At the center of an antitrust lawsuit filed by 10 state attorneys general last month is a deal Google extended to Facebook to be a partner in the digital advertising space, according to court documents.
Details of the agreement, based on documents the Texas attorney general’s office said it had uncovered as part of the multistate suit, were redacted in the complaint filed in federal court in Texas last month. But they were not hidden in a draft version of the complaint reviewed by The New York Times, report Daisuke Wakabayashi and Tiffany Hsu.
Executives at six of the more than 20 partners in a digital advertising alliance, all of whom spoke on condition of anonymity to avoid jeopardizing their business relationships with Google, told The Times that their agreements with Google did not include many of the same generous terms that Facebook received and that the search giant had handed Facebook a significant advantage over the rest of them.
Perhaps the most serious claim in the draft complaint was that the two companies had predetermined that Facebook would win a fixed percentage of auctions that it bid on. “Unbeknown to other market participants, no matter how high others might bid, the parties have agreed that the gavel will come down in Facebook’s favor a set number of times,” the draft complaint said. A Google spokeswoman said Facebook must make the highest bid to win an auction, just like its other exchange and ad network partners.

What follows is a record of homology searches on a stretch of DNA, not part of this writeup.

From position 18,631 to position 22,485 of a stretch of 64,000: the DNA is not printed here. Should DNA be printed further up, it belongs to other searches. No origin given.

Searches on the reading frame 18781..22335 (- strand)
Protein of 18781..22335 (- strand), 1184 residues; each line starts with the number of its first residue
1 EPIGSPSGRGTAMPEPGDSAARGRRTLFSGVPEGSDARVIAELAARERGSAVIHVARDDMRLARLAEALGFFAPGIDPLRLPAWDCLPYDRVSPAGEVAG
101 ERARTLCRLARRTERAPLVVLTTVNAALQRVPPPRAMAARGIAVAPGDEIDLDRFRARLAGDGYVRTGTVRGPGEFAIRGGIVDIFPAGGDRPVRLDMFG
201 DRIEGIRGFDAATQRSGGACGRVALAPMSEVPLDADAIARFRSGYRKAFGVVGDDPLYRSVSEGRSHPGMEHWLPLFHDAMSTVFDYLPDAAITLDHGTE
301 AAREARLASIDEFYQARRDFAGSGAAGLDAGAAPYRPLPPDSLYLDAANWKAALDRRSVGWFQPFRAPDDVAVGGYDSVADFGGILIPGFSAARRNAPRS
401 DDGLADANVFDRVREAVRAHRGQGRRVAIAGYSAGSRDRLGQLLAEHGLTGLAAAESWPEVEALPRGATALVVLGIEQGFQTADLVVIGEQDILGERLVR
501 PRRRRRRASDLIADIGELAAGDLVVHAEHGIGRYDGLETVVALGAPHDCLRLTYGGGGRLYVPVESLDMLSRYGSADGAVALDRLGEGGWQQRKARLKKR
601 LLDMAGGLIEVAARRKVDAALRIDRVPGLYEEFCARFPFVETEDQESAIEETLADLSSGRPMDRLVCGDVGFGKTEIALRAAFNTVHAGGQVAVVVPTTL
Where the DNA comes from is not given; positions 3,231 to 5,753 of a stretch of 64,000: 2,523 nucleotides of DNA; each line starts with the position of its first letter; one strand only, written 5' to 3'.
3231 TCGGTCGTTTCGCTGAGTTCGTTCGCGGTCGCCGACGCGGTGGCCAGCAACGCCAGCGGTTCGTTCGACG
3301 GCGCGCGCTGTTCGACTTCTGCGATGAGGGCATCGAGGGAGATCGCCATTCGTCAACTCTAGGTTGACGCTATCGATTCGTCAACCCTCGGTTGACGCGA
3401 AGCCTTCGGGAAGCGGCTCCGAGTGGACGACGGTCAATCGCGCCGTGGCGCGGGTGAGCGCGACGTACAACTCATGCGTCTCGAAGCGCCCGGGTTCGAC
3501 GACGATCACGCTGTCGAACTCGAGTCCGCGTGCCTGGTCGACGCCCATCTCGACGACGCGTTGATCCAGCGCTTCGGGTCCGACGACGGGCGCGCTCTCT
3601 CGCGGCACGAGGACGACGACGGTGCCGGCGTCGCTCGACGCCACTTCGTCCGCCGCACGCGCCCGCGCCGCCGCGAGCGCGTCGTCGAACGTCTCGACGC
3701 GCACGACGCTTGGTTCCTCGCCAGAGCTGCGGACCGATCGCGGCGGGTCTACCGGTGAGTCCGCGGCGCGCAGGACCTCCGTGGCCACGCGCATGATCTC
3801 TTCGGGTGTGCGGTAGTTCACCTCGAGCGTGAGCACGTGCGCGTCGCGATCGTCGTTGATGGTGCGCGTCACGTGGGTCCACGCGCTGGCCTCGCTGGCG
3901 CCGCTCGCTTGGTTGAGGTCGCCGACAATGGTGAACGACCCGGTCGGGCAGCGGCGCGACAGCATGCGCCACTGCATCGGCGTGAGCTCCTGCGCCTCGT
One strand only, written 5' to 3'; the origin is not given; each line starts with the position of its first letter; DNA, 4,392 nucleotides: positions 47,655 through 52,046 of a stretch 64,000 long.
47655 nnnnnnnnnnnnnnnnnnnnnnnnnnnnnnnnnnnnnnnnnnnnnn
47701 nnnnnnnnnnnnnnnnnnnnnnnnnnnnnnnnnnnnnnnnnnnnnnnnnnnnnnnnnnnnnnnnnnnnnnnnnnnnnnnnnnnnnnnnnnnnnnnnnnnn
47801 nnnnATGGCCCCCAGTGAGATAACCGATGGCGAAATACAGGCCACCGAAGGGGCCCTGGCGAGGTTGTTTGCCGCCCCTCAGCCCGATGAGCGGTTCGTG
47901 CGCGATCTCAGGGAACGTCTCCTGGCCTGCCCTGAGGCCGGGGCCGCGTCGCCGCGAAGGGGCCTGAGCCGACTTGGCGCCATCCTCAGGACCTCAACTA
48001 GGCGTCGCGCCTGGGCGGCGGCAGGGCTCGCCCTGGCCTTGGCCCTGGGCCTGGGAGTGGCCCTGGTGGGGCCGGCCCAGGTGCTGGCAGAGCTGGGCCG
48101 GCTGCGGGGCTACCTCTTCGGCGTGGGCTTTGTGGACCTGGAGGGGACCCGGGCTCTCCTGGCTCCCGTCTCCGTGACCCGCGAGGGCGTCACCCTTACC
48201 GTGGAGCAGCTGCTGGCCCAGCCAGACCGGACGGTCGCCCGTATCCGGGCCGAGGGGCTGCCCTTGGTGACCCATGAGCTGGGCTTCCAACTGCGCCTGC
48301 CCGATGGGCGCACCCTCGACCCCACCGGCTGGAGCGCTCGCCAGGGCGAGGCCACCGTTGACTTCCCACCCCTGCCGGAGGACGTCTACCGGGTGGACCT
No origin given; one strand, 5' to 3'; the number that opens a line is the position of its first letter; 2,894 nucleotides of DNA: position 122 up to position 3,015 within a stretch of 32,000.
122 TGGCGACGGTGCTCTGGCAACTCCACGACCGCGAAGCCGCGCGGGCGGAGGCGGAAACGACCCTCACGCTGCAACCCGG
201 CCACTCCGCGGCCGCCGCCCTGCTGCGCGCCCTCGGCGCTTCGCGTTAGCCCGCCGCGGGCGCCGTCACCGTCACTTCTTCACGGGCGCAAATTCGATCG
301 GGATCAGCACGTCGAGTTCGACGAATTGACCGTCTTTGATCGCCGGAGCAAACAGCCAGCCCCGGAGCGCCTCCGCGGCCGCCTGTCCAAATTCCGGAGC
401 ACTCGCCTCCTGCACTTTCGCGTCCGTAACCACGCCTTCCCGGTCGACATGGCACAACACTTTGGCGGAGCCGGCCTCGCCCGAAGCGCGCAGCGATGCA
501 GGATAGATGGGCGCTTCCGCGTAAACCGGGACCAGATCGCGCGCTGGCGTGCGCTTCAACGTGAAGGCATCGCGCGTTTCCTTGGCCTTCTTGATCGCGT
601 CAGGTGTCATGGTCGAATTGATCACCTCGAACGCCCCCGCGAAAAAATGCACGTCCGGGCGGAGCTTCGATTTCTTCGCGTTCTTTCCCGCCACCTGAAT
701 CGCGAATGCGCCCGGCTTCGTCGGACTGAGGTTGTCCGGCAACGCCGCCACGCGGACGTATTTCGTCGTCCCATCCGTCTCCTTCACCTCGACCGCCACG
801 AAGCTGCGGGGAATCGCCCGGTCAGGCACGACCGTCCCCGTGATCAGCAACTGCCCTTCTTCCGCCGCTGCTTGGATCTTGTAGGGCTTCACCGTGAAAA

Facebook had 300 milliseconds to bid for ads sold through Google’s network, according to court documents. But the executives at Google’s other partners said they usually had just 160 milliseconds or less to bid.
Facebook was allowed direct billing relationships with the sites where ads would appear, according to the court documents. For most other partners, Google controlled pricing information, effectively putting up a wall and hiding how much of winning bids sites end up receiving, the executives at other companies said.
Google agreed to help Facebook have a better understanding of who would be shown the ads by helping the company identify 80 percent of mobile users and 60 percent of web users, the documents said. But several other partners said they had little such help understanding who was being shown ads.